That's what we're going to be doing today. I want you to find a window that you can sit in front of and have a look and see what you can see outside. Go and find your space with your paper and your chalk.

OK, now that you've found your space and you can see your landscape from out of the window, I want you to set up with your chalk and your black paper and a ruler or something with a nice straight edge. Now when you have a look out of your window, you can see that the things that are further away are smaller. And the things that are closer to you are bigger.

This is called perspective. And we need to be able to show that in our painting. So, what I want you to do first of all, using your chalk and your straight edge here, is you're going to draw a line straight through the middle nice and softly. And then straight through here again, and then diagonally through, and then diagonally through again. So, it should look something like this. Have a go at that. And then I'll show you the next step.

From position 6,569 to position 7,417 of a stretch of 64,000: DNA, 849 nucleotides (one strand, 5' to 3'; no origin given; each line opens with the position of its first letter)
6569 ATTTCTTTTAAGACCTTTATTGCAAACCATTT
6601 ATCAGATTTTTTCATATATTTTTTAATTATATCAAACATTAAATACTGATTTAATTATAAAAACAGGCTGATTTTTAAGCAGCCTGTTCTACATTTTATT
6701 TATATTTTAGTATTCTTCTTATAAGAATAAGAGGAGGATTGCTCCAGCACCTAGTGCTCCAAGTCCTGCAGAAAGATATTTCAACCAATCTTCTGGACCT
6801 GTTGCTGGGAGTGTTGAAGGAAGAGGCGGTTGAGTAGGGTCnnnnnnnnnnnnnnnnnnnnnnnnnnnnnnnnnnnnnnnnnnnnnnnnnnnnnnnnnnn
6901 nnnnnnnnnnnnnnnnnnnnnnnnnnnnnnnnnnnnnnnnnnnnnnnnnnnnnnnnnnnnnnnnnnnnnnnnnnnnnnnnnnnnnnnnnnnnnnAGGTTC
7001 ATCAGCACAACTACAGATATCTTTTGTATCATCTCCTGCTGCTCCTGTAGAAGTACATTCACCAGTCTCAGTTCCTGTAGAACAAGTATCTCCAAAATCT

OK, I don't have a window in front of me, obviously, because I have the camera in front of me. So, I'm going to be using this image here. Now as you can see, we can see some of that window. I'm going to draw in what I can see in my picture. But I want you to draw in what you can see in front of you.

Using these lines here, that's how I make sure that everything stays within that perspective and has the right angles happening. Have a go at drawing in your window space. And I'll see you back here in a second.